She also said she had asked Erdogan to give her "three strategic sectors" to incentivise and support, such as the defence industry, which has grown over the years under the president's directive.
The remarks made the rounds in Ankara, with some viewing it as Erkan stepping out of her line as a bureaucrat and moving towards politics. Some wondered whether Erkan had wishes to become a minister.
Then came issues regarding her father, Erol Erkan.
According to several officials speaking to MEE, Hafize relied on her parents for help at the bank when she needed to care for her baby boy, who was nine months old when she assumed her new role.
But by January, Erol was accused of behaving like a de-facto chief of staff, firing and disciplining personnel at will, according to a central bank worker who filed a petition to the presidency with these complaints.
The employee, Busra Bozkurt, who was fired from the bank allegedly by Erol, later told the media that Erol also allegedly slapped an employee at the bank.
Erol told local media the allegations against him were part of a "conspiracy", adding that someone orchestrated "systematic attacks" against him and his daughter, calling the reports "fake news".
Bozkurt also revealed to the media that Hafize spent almost a month in the US just before Christmas and until after the New Year for investor meetings. Two separate sources told MEE that she didn't assign a deputy to take over her responsibilities while she was away.
Hafize in a statement denied the allegations, called them "a smear campaign", and said she would file a complaint against those behind it.
But the damage was done. Endless rumours started to circulate within the corridors of ministries and among foreign investors, eating up her credibility.
MEE's attempts to contact Hafize for the story, who rarely speaks to the media, went unanswered.
With scandals piling up, investors and Turkey-focused analysts started to informally play a bet on whether Erdogan would sack Erkan for her father's conduct. With decisive local elections coming up in March, many thought he would wait until after then.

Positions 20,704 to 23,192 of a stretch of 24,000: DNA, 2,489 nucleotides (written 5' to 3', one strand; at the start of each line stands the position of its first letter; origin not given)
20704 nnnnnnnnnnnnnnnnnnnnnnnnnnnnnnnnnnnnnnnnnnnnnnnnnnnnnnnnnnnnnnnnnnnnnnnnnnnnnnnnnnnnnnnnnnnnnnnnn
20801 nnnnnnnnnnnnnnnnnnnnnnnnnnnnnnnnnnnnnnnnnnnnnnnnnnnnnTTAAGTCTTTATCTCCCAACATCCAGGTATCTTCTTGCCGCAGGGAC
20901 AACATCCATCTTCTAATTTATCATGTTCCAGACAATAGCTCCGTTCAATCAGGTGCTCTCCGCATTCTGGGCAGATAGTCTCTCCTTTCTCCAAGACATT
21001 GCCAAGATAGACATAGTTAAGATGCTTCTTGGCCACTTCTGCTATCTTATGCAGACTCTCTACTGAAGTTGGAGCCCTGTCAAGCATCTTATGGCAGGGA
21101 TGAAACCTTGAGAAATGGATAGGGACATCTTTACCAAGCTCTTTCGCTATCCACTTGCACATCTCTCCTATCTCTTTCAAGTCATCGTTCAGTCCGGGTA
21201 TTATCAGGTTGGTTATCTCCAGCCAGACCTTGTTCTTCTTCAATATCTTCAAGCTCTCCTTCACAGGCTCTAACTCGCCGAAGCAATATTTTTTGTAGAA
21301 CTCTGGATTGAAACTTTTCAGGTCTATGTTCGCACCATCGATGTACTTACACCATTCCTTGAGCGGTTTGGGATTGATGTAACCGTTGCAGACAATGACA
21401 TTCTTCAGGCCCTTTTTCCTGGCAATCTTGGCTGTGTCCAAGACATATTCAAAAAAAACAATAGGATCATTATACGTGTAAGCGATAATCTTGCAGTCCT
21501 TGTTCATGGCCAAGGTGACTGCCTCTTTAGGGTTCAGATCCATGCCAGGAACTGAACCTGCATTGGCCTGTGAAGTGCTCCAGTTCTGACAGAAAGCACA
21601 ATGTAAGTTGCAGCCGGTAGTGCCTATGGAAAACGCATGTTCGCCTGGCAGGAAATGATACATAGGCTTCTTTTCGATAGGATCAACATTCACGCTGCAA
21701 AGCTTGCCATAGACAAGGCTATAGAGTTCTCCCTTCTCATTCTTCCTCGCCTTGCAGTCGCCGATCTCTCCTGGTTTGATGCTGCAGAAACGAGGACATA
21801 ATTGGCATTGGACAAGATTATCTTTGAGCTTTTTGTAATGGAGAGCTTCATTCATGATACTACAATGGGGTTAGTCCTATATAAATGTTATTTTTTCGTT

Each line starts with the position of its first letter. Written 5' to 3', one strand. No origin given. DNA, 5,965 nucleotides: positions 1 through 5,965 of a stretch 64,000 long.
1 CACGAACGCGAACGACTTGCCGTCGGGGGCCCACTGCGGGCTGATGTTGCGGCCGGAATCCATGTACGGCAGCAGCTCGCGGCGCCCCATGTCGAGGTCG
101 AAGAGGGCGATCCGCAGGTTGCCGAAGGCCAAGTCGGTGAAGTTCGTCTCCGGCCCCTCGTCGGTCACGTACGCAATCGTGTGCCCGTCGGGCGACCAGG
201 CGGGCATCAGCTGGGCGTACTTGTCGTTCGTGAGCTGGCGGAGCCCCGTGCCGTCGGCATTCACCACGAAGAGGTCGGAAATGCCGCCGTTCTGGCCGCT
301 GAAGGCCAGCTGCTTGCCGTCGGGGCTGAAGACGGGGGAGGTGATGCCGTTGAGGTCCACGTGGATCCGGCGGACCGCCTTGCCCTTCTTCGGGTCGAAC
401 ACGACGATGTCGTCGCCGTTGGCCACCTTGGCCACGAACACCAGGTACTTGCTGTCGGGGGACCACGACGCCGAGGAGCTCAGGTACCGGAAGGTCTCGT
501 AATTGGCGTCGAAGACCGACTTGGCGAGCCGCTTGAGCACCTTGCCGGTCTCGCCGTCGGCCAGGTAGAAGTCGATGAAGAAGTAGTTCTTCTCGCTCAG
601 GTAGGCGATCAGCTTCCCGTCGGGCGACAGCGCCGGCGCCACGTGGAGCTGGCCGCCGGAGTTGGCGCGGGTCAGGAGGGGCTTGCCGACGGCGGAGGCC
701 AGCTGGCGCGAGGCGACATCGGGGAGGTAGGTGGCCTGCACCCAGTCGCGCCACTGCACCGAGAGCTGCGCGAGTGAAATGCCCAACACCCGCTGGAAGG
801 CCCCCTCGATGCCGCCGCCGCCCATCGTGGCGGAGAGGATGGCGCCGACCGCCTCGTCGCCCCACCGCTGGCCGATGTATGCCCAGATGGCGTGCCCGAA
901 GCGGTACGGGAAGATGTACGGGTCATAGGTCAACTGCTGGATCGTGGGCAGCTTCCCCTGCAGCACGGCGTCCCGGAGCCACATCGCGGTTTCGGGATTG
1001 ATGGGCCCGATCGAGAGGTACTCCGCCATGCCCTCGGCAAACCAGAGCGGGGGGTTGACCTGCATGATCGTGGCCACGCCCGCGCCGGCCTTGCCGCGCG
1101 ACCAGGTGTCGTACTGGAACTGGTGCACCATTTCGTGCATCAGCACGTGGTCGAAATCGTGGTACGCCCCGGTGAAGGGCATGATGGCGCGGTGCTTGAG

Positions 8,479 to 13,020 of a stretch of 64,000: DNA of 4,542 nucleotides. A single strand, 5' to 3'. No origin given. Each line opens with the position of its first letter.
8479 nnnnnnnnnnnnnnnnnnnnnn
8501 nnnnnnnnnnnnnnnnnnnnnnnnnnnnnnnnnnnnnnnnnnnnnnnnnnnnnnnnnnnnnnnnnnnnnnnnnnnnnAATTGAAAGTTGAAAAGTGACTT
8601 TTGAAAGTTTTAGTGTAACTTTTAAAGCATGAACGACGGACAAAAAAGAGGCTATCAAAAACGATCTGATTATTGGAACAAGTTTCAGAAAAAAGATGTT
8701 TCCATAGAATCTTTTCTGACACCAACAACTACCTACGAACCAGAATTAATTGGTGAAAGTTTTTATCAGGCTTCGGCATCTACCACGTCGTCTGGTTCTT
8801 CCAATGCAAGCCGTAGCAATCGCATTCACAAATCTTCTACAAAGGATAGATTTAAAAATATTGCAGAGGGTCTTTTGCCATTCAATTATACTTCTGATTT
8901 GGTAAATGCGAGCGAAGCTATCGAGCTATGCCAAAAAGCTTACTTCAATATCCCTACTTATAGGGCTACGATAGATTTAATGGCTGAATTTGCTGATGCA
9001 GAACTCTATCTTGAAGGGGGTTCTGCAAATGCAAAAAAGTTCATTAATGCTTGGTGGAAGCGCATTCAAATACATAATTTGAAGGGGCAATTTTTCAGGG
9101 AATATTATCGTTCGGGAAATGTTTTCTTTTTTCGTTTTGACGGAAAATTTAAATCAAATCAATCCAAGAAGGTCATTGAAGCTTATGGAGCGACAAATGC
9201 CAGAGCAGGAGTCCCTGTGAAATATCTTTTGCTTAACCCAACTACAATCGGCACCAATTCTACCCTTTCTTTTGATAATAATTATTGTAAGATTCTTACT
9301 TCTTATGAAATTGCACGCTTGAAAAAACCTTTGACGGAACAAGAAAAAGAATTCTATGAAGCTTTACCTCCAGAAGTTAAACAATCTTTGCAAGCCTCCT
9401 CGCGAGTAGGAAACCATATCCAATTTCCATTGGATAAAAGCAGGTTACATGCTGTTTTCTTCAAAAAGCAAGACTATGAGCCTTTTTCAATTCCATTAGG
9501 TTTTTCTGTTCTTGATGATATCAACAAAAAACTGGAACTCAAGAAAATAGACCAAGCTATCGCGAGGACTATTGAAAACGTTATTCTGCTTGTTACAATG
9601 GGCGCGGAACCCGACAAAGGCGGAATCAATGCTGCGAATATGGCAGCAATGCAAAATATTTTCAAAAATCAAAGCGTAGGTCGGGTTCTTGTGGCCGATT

Simsek, a former Wall Street banker himself, had become aware of the loss of confidence by the markets in Erkan, the very person he single-handedly brought to office.
He also recognised the growing tensions between Erkan and the monetary committee staff and concerns that some members could resign, which would further erode the hard-earned credibility of the bank within the international financial world.
Erkan had another disadvantage: she lost her political trust within the ruling AK party.
Four separate Turkish officials told MEE that as Erkan excelled in her job, her father began promoting her as the most likely "first-ever woman president of the Turkish republic", raising eyebrows among top advisers.
Then Simsek made up his mind.
'The president wanted to show the financial markets that the change wasn't about the financial policies that were implemented by Erkan'
- Turkish official
After the monetary committee meeting that increased interest rates to 45 percent in late January, the finance minister paid Erdogan a visit, according to two separate sources familiar with the meeting.
Simsek broke down how Erkan's credibility had been eroded by the allegations against her. He told the president that keeping her in her post until after the elections could lead to further disarray at the bank, undermining Turkey's standing in the financial markets.
Simsek suggested as the replacement Fatih Karahan, who was a former official at the prestigious Federal Reserve Bank of New York.
When Erkan returned to Turkey from a short investment trip to Spain, Simsek told her that she was going to be replaced.
The finance ministry, the central bank and the presidency then worked on a series of public statements, which painted Erkan's departure as a personal choice to protect her and her family against smear campaigns.
Simsek in a formal statement said Erdogan would appoint a new governor "in line with" his recommendation, a sign of trust that hasn't been given to any finance minister before.
"The president wanted to show the financial markets that the change wasn't about the financial policies that were implemented by Erkan," one Turkish official said. "It was about restoring the credibility of the bank beyond those concerns."
Another official said the sacking was a concrete confirmation that Simsek was now the ultimate person in charge of the economy, receiving a rarely seen independence and authority from Erdogan.
A spokesperson for the finance ministry declined to comment for this article.